FLIP Learning (Flexible, Intelligent and Personalised Learning)
Wednesday, 25 February 2015


PhD Candidate

Sokratis Karkalas


Sergio Gutiérrez-Santos

Keith Mannock


Project Sheet


Research Challenges

FLIP is an Exploratory Learning Environment (ELE) used for teaching introductory programming to University students. Teaching and learning programming at an introductory level is particularly challenging for tutors and students. Teaching requires a major effort in terms of design, preparation and implementation from academic staff. Learning takes place in computer laboratories, where students under the supervision of tutors, attempt to solve programming exercises. It is self-evident that there is an analogy between the effectiveness of the processes that take place during the practical exercises in the lab and the actual learning outcome that can eventually be achieved. If students can utilise as much as possible of the resources available and the system is flexible enough so that individualised support is provided in a timely fashion then it is more likely for them to achieve an optimum result.
Existing tutoring systems provide assistance to well-defined Problem-Based Learning (PBL) scenarios in a relatively controllable way. Help in FLIP is not provided in an intrusive way and can be task-independent. Support is always available but is only given on demand. Students are given Inquiry-Based Learning (IBL) scenarios which by definition are open-ended ill-defined problems and try to discover knowledge in an exploratory manner.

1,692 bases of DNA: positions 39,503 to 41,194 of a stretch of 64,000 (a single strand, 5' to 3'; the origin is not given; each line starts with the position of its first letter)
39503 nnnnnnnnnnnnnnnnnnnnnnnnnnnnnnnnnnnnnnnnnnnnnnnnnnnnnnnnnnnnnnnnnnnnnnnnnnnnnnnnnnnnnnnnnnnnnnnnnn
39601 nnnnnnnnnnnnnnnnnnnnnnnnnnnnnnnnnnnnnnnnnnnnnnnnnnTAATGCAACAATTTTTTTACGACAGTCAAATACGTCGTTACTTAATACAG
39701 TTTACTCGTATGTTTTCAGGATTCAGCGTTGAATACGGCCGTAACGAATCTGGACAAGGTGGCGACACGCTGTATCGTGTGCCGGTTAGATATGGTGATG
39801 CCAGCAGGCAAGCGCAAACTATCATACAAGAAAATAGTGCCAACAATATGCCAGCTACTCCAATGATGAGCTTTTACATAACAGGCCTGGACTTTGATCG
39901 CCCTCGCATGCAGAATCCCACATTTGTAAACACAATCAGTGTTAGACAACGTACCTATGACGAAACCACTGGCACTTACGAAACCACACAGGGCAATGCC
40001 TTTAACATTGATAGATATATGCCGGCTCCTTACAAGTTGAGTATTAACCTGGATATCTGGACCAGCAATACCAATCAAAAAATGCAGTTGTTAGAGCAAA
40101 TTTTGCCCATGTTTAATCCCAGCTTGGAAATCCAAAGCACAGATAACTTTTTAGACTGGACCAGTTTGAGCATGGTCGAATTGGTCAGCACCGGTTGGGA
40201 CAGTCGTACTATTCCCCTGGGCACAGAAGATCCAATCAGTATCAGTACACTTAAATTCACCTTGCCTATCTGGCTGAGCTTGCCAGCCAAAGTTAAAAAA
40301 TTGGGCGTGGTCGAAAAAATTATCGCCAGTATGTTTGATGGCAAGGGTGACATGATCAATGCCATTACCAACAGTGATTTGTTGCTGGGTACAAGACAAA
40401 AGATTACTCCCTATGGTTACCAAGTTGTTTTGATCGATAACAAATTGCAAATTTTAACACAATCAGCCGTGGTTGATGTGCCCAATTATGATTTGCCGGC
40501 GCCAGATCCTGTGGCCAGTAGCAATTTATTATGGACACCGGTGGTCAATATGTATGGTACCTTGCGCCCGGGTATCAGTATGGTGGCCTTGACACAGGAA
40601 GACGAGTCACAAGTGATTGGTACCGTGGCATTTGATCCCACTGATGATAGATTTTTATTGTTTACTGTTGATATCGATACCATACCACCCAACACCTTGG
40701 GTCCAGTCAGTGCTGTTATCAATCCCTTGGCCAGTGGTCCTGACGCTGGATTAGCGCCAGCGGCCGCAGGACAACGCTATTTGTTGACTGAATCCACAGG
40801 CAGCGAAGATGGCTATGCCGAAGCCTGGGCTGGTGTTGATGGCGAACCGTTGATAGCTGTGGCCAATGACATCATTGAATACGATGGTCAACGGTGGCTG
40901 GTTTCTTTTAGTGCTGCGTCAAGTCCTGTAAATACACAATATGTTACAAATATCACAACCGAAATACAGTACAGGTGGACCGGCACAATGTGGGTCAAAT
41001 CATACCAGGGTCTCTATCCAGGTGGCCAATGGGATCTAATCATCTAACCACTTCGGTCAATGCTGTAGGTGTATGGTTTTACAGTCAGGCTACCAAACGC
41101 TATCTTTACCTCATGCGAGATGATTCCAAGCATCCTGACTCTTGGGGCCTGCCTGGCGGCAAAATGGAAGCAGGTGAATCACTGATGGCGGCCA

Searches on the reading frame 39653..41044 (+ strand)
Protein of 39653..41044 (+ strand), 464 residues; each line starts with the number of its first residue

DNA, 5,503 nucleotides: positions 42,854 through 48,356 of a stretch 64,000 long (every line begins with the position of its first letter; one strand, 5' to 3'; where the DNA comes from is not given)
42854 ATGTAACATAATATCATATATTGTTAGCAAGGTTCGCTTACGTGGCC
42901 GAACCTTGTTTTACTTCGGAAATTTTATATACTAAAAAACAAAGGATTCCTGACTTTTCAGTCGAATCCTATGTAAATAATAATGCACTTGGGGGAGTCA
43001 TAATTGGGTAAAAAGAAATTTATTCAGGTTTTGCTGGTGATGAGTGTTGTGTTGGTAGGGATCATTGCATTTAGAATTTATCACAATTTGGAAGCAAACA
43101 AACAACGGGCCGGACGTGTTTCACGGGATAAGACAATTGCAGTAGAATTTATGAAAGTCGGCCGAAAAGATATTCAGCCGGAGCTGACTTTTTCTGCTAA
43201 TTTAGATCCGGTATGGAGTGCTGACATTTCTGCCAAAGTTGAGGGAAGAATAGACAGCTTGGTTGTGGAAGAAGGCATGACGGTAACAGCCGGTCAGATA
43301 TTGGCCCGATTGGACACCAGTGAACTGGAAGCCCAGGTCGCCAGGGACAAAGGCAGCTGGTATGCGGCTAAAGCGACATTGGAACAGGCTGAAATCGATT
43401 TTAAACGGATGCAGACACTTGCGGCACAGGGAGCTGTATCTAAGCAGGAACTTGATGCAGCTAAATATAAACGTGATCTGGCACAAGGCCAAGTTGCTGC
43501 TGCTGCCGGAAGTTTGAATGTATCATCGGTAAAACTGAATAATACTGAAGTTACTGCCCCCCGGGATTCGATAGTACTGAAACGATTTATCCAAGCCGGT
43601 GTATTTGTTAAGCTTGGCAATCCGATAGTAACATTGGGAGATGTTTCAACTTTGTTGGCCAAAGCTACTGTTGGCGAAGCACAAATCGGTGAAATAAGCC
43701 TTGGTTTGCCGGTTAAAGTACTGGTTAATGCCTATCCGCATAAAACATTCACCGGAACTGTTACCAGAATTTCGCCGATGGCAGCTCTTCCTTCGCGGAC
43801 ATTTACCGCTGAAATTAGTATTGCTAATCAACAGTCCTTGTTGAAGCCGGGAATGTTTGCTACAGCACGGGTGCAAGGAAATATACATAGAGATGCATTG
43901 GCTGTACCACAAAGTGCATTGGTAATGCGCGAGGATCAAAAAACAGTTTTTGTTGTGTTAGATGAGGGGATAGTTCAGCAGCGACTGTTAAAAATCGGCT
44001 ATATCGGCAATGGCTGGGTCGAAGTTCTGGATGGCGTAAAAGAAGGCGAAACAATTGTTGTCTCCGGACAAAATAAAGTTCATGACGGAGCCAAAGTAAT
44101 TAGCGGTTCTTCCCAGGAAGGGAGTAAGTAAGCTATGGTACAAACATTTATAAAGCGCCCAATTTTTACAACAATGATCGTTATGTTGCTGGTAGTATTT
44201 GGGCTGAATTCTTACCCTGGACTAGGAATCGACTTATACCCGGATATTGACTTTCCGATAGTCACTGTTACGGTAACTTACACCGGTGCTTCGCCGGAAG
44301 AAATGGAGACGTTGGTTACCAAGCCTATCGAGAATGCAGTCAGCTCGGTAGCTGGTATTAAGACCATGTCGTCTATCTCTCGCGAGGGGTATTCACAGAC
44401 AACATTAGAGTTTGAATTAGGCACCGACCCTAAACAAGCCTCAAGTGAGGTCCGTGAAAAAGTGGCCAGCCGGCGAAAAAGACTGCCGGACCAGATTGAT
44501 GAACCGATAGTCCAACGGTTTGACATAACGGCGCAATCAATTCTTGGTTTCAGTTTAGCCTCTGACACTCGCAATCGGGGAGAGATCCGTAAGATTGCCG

Research Approach

FLIP utilises a rule-based expert system that interacts with students when there is a misconception to be resolved. It takes the role of the teacher and repetitively exchanges information with the student in order to assess the current situation, identify the problems and provide individualised support whenever possible.

This system accepts two inputs: rules (misconceptions) and facts (current student understanding). Rules are inserted by experts and form the knowledge base of the system. Rules correspond to known student misconceptions identified in computer laboratories. The conditional part of these rules corresponds to one or more characteristics identified in the code. Facts are inserted dynamically into the system during the development process. The student's code is statically analysed and divided into distinguishable characteristics that depict the student's current understanding and thus play the role of the facts.

Selected Publications

  1. Karkalas, S., & Gutierrez-Santos, S. (2014). Intelligent Student Support in the FLIP Learning System based on Student Initial Misconceptions and Student Modelling. In International Conference on Knowledge Engineering and Ontology Development.
  2. Karkalas, S., & Gutierrez-Santos, S. (2014). Enhanced JavaScript Learning using Code Quality Tools and a Rule-based System in the FLIP Exploratory Learning Environment. In IEEE International Conference on Advanced Learning Technologies.
  3. Karkalas, S., & Gutierrez-Santos, S. (2014). Enhance Teaching and Learning of Computer Programming in Exploratory Learning Environments using Intelligent Support. In IEEE International Conference on Advanced Learning Technologies.
  4. Karkalas, S., & Gutierrez-Santos, S. (2014). Eclipse Student (In) Activity Detection Tool. In Open Learning and Teaching in Educational Communities (pp. 572-573). Springer International Publishing.


Figure 1. Elicitation of students' misconceptions, construction of concept inventory in in the form of a rules in a knowledge base, static analysis of code and use of rules to provide task-independent personalized support